Ross Rudel’s “Cosmos” at Ben Maltz Gallery

A cube is propped on a wedge in the corner of the room. At the low point it rises just above my head. Both structures (or the structure and the support) are made of wood. Beams line the outside of the box, from this I infer a finished, room-like interior; the wedge is smooth.

It is not regular, this pale wedge, it twists and I imagine that should it continue infinitely in both directions, it would bend in on itself. The nail pattern is regular, although inspired by some logic I don’t know. At one fat end of the wedge there is a circle of plywood cut out then screwed back on.

2 x 4’s serve as struts on the cube, these are fixed together using fat bolts. I notice a tiny pin-like nail at one corner and wonder why it is present. This gesture, if gesture it is and not oversight, is not repeated. On the downward facing side is an opening, as a window. Looking, I see in the pale and dim interior two light fixtures that – in defiance of gravity – hang stiffly from adjacent walls; does this make the walls into ceilings? My senses tell me so. A tall, slender stumped palm tree (or a very tall dripping grey and white candle) sticks out of a floor, in its headless state it arcs upward as if to its memory of light. This floor is canted, the room is skewed in union with the base. (Remember that phrase “skewed with its base.”)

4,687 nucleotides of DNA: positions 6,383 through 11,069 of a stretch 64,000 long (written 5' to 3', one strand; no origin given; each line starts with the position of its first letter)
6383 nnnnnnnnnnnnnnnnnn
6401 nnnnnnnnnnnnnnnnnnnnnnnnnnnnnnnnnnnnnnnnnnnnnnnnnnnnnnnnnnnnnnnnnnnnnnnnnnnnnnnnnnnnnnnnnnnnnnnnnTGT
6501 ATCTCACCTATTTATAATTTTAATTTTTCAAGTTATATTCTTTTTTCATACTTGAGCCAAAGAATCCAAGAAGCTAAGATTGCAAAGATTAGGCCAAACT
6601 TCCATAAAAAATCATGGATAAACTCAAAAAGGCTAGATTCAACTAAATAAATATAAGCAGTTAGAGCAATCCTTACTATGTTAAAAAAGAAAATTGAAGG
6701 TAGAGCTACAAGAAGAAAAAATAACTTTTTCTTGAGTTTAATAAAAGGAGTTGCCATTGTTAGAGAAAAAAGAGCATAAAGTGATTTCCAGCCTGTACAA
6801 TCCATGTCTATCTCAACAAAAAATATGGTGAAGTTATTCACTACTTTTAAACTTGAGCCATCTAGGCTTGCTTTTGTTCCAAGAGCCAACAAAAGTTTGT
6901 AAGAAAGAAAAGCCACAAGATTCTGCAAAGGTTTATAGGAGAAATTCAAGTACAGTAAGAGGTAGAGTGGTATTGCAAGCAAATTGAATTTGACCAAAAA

I recall outsized phalluses that Rudel carved from wood and had mounted in provocatively carnal upward arcs from walls. Seeing the ambiguous totem in the present context makes me wonder about glory holes, and whether Rudel is thinking of them with this symbol. (Oh. And is that floor now also a wall?)

Stepping back, and circling again the construction I think of Richard Serra’s Torqued Ellipse sculptures and I appreciate Rudel’s soft touch with powerful disorientation.

I think now of the “white elephant” and of “the elephant in the room” and I think with melancholy about the skewed natures of our institutions, cultural and political. I worry that they loom above us, and that their bases might not be as well consstructed as is the base of Ross Rudel’s cube.

Meticulosity is at the Ben Maltz Gallery through July 7.

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